The proper way to approach this story is through the lens of incentives.
What incentive does Trump have to say he isn’t running for president again?
He has lots of incentives to say that he’s running — and to actually run, since he’ll be facing either a senescent 82-year-old or an underwhelming VP with poor retail skills.
But if he has any reason to make people think he’s out of the game, I can’t come up with it.
Trump has told at least three people he’s dined with in recent months that he plans to run in 2024, a former senior official at the Republican National Committee tells Rolling Stone. “I have three friends who’ve had dinner with him in the last couple of months. All three reported that his current plans are to run for president in 2024,” the former R.N.C. official says. “Now, whether he does or not is a different issue. We’ve still got three years to go. But he’s telling people that.”
The ex-R.N.C. official says the first two dinners took place in late spring. But the third dinner happened in the last two weeks, the official said. The first two dinner companions came away from their conversations convinced Trump was serious and he’s running, the official adds…
A former Trump adviser who speaks with members of Trump’s inner circle says he’s been briefed on similar conversations that reflect the former president’s current thinking. The ex-adviser says Trump started to give indications in private back in May that he was leaning toward running again, and that the more recent signs suggest he wants to run.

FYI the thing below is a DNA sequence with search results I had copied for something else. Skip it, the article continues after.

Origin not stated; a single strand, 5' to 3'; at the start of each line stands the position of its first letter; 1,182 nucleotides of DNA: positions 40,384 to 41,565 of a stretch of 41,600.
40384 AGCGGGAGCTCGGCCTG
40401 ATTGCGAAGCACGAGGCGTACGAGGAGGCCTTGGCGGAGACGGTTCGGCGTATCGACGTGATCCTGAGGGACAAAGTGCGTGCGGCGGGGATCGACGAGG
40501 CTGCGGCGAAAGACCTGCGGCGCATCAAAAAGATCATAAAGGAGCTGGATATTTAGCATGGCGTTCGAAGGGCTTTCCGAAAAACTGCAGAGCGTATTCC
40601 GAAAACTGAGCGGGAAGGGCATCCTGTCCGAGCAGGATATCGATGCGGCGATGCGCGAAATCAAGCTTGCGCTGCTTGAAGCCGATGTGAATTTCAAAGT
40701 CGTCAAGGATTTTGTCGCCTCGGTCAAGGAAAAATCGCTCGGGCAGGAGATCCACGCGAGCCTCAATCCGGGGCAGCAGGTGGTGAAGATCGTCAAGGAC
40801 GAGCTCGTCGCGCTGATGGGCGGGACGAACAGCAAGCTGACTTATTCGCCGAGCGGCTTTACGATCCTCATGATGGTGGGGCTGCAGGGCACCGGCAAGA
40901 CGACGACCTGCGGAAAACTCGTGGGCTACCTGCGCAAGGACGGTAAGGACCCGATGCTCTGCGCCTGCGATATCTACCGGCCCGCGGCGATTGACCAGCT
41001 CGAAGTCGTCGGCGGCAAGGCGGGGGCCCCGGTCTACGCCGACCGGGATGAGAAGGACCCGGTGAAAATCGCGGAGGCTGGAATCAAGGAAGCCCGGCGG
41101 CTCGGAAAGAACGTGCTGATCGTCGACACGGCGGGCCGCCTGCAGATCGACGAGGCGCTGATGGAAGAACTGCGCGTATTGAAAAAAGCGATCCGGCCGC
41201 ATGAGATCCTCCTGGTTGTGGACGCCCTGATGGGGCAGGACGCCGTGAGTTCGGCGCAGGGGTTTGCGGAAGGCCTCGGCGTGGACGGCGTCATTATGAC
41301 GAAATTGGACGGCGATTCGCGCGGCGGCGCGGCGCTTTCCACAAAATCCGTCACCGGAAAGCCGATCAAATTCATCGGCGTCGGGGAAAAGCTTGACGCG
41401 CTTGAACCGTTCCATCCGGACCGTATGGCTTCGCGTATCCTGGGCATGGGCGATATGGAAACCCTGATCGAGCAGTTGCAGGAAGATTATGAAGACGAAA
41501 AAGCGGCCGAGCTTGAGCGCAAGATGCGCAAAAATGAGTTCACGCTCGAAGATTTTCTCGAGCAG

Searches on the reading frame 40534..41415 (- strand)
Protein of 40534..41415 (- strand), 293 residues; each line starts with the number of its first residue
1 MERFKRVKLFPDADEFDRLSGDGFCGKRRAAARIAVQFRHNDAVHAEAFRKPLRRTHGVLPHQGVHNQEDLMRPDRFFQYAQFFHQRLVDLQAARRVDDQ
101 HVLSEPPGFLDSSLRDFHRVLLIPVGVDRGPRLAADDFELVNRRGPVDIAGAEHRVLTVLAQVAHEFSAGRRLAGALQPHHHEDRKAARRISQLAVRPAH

Why would he want people to believe he’s running even if he hasn’t actually decided? Let us count the ways.
1. It keeps him the undisputed alpha dog of the GOP. “The second he says [he’s not running], someone smashes a giant red button that says RON DESANTIS, a klaxon alarm goes off, and everyone focuses on him instead. He’s well aware of that issue, which sure seems like a problem for DeSantis,” tweeted Benjy Sarlin this morning. He added, “If you think Trump has a hard time getting his daily complaints about Twitter bans and which of his cabinet picks he hates into the national conversation now, imagine it’s 2023 and he’s clearly not running.”
Trump plans to be on the campaign trail next summer too, stumping for his endorsees and targeting enemies like Liz Cheney. He’ll have much more juice at his rallies and his endorsements will carry more weight if Republican voters are led to believe that he’ll be in charge of the party until 2029. If nothing else, he’ll want to be able to say stuff like, “We’re gonna win big this November and then we’re gonna win big again with me at the top of the ballot in 2024.” Whereas if he’s not running, who cares what he says? Focus on who Ron DeSantis has endorsed instead.